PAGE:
Hancock County is reflecting a statewide trend that has seen Maine embrace recreational marijuana more slowly than some in the industry expected when sales started in late 2020.
The coastal county saw its first recreational marijuana store open this year, and the new year could bring growth. However, even as two more Hancock County towns consider allowing marijuana retailers, the businesses still aren’t allowed to open in most of the county, including in the population center of Ellsworth.
Meristem, the only recreational store in the county, quietly opened its doors in Southwest Harbor in July. Since then, business has been steady, but definitely not the “green rush” that some anticipated, said Tyler Johnson, who owns the business with his wife Natasha.
“We kind of made the conscious decision to not advertise and open with a lot of fanfare,” he said.
Johnson’s family has run the Liquor Locker in Southwest Harbor for years, and the store has become known for its selection of beer, wine and liquor. Johnson, who grew up on Mount Desert Island, hoped that the new marijuana business would develop a similar reputation, making a grand opening and intensive marketing unnecessary.
“We just try to do things in a way that separates us from the rest,” he said.
While there is some interest in new marijuana businesses, no explosion is expected in the near future.
The City Council in Ellsworth, the county’s largest municipality, held a workshop in September about retail marijuana stores, but since then, the possibility of allowing the businesses has not come back up, and it’s unclear whether it’ll show up on an agenda again anytime soon.
But at least two towns in the area are actively considering how to regulate recreational marijuana businesses, spurred by local citizen initiatives.
A group of voters filed a petition in Bar Harbor last month that, if approved, would allow for two stores in town.
The petition was filed by Derrick Sekulich and is backed by Tree of Life Day Spa, a local spa interested in opening a recreational store in the downtown area.
The proposed changes would only allow stores in the town’s retail zones, and buildings would need to be located at least 1,000 feet from schools and 500 feet from the College of the Atlantic, Mount Desert Island Hospital, religious buildings, daycares and any other marijuana store.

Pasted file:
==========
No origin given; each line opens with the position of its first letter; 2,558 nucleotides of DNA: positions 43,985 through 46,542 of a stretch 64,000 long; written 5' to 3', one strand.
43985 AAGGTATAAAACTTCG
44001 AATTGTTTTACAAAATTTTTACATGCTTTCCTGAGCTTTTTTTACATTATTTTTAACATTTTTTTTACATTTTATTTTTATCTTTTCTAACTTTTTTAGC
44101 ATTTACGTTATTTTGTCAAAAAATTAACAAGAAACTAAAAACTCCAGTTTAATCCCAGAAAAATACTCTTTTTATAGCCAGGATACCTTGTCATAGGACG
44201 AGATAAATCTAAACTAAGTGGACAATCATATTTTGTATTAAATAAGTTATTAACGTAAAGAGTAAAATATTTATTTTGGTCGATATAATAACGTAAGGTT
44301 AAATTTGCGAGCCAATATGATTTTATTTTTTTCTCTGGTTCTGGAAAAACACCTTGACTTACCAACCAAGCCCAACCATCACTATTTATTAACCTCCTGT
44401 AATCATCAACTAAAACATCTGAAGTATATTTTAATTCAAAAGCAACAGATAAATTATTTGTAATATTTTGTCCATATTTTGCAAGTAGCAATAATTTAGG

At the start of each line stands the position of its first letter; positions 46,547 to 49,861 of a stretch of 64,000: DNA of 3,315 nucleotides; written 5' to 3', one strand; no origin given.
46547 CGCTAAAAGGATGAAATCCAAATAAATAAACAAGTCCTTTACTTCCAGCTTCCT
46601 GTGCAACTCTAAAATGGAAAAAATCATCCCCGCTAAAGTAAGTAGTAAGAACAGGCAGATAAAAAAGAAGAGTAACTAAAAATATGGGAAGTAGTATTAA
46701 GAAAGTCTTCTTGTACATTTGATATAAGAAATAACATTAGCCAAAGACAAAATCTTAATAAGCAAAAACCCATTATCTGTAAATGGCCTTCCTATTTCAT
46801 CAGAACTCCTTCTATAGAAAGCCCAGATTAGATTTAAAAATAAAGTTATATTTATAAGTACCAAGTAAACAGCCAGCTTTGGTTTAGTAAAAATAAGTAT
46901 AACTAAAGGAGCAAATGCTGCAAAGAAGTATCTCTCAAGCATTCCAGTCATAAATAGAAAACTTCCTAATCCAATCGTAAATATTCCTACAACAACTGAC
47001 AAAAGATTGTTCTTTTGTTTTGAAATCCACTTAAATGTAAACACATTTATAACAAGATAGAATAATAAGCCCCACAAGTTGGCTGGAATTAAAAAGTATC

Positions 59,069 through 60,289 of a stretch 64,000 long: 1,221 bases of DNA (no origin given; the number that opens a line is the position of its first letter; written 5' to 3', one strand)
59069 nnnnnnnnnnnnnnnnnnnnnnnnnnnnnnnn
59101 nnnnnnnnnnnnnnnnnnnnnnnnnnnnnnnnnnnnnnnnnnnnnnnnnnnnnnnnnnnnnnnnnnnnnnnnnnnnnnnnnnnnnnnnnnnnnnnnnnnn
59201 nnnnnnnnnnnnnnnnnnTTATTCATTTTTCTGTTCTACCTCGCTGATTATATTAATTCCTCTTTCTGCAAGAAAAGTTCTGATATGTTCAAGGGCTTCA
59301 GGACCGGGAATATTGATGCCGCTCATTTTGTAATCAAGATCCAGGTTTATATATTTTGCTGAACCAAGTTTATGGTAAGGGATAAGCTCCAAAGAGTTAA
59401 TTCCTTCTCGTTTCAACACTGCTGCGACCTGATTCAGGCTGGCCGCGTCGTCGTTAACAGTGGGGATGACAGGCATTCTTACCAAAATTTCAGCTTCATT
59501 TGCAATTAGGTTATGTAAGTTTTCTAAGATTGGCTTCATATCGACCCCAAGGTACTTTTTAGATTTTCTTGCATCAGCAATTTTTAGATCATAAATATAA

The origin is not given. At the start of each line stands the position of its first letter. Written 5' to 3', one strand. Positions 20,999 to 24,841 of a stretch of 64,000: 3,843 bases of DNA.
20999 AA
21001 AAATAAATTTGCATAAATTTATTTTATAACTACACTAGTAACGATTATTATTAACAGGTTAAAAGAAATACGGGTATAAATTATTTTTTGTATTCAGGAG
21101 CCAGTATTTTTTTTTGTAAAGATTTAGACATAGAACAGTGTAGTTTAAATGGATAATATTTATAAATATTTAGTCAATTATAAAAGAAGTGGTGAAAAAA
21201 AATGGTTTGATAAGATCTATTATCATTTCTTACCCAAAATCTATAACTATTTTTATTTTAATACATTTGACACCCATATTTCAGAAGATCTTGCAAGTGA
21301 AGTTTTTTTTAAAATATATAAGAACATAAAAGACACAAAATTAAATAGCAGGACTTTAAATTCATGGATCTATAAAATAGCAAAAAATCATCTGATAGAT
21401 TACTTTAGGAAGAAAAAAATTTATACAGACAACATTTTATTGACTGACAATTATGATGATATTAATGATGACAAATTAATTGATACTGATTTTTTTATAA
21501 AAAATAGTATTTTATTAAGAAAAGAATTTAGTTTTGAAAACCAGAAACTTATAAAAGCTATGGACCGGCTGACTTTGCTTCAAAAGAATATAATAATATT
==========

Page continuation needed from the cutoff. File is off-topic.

Although Bar Harbor hasn’t opted into retail sales, Sekulich said that doesn’t mean there is no cannabis in the tourist hotspot.
“Marijuana is here in the town,” Sekulich told the council at it’s Dec. 21 meeting. “Whether we accept rec stores, it’s here.”
The council plans to hold a public hearing on the proposal in January.
Surry is one step ahead in that process. The town voted to allow retail businesses in 2020. It’s now taking a look at how it wants to craft its marijuana regulations.
“We have only just begun the process and gathered some citizens to help develop this ordinance,” said Bill Barker, chair of the Planning Board. “We are looking at several other towns that have already passed ordinances on marijuana as a guide as well.”
Unlike in Bar Harbor, there are no potential businesses approaching Surry, which gives the town time to tailor regulations to its needs, said Betsy Armstrong, chair of the Board of Selectmen.
“We’re hoping by town meeting in April we’ll have something to vote [on],” she said.
Before Meristem opened, the closest recreational stores for most in the region were in the Bangor area. Six months into the venture, Johnson said, Meristem’s customer base so far has been a mix of locals and tourists, and a set of older clients who are returning to marijuana. He said he’s hoping to bring a better understanding of marijuana to the area through the business.
“There just needs to be more education about cannabis culture,” he said. “I’m happy with the trajectory of the business for sure, but there needs to be more organic awareness in the area.”